boneyjames04.jpgHow then did the live performances of these two smooth jazz heavyweights compare? In Chicago Boney James rolled into town to promote what will be his ninth album on Warner Bros, Pure which is out on August 3rd. Speaking about the new album James says, ‘the great joy of Pure is that I made all the decisions about everything. I was always confident in making music, but I was curious too, and a lot of times in the past I couldn't address that. I used to like to work with other producers because I felt I had too many ideas, as if I was undisciplined. But on this record I allowed myself to explore even some of my crazier ideas. A lot of them turned out to reflect more of my true musical sensibility than anything else I'd ever done.’

He says, ‘when I wrote ‘Thinkin' 'Bout Me’, an instrumental performance that also appears as a bonus vocal track featuring Ledisi, with my friend Rex Rideout we thought of it as a straight-up R&B tune. But then I started to imagine that it could sound like something that Sly & the Family Stone would do. I broke it down, took the drum machines out, got a Hammond B-3 player and a horn section, and built it up from scratch as a live track’.

As he has done on earlier albums, James invited singers to make guest appearances. He wrote ‘Appreciate’ with Jon B. as a male vocal, but when, in Boney’s imagination, it evolved into a fiery Latin dance vibe, he knew it would be perfect for new Warner Bros. artist Debi Nova.

Boney’s 2002 Grammy nomination for Best Pop Instrumental Album for Ride led to another fortunate twist of fate when, at a post-Grammy jam session at B. B. King's Blues Club, he found himself onstage with singer Bilal at the microphone. ‘When Bilal got up to sing, he just blew everyone away’, James remembers, ‘I knew he would be perfect for 'Better With Time’.

For ‘Break of Dawn’, his collaboration with Dwele, whom Entertainment Weekly has targeted as one of ten artists on the brink, Boney took the initiative to fly to Dwele’s home in Detroit. ‘As soon as I heard him on the radio I knew he would be great,’ Boney says.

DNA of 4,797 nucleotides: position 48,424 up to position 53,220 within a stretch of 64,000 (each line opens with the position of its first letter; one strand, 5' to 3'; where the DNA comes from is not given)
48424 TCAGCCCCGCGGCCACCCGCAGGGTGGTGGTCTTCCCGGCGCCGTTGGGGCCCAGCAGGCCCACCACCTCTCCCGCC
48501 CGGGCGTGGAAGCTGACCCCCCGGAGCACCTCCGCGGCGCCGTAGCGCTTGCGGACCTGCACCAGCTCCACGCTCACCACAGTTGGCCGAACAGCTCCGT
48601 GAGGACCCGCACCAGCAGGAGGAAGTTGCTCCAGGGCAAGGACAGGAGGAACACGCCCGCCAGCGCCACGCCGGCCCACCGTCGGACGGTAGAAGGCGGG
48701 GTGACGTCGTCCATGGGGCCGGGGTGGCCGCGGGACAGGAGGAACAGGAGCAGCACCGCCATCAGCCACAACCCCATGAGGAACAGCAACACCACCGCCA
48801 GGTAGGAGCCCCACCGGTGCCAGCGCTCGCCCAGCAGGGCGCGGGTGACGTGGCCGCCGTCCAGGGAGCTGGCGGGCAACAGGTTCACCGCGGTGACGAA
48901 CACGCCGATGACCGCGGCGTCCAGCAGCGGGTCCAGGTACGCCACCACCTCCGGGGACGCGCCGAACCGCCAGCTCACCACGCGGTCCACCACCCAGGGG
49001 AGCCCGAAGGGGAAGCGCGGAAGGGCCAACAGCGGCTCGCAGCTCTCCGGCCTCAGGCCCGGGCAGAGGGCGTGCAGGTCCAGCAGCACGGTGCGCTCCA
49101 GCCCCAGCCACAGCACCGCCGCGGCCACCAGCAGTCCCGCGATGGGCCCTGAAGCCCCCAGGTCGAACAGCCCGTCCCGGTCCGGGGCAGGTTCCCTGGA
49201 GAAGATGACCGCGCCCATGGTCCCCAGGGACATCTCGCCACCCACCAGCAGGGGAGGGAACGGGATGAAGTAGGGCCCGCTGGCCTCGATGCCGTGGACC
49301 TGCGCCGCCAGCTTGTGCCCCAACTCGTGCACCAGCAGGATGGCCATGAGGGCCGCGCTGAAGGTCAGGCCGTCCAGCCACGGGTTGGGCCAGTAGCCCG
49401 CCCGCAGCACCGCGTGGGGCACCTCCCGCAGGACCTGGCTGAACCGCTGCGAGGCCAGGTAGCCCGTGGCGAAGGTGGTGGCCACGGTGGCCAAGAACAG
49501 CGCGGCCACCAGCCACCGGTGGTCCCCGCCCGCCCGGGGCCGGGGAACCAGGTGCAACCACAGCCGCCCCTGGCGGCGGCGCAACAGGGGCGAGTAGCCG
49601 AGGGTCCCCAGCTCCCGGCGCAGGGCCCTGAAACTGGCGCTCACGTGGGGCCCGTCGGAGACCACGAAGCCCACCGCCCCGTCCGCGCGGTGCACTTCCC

Whether working with outstanding singers or world-class musicians such as Joe Sample, whose solo on ‘Stone Groove’ is an album highlight, this piece of work by James keeps him ahead of the crowd.

In Chicago the crowd liked what they heard as Boney also treated them to many of his standouts from previous releases. He carried the audience along with him, made them part of the show, romanced them a little and ended up blowing them away His encore piece, the title track from Ride made up for the lack of acoustics in the semi open venue with more raw energy than you can shake a stick at.

kennyg.jpgLeaving Illinois for Southern California for the Kenny G gig it was hard to see how middle of the road Kenny could surpass what Boney James had served up but not surprisingly for an artist of G’s pedigree he did not disappoint. While James was in town to showcase his new release G was in San Diego on the first leg of a two-week tour that would take him to LA, Oregon and finally Japan. This was not about new music but it was about a glorious celebration of Kenny’s finest pieces of work played out to the highest standards of professionalism to an almost capacity crowd who came along ready to enjoy and did just that. It proved that the music that Kenny G has offered up over the past twenty years has effectively enabled everything that followed. It promoted the genre, carved out the audience and encouraged musicians to follow along.

With Boney James on the scene the future of smooth jazz is in very safe hands but on June 23 2004 in San Diego CA let it be known that Kenny G rocked.

Do you have any comments on what you have found in this months Secret Garden? Do you have a favorite Smooth Soul Survivor that you would enjoy being featured in a future edition? If so please contact the Smooth Jazz Vibes Guest Book or e-mail me on DenisPoole2000@Yahoo.com.

Posted by Denis Poole at July 4, 2004 12:24 AM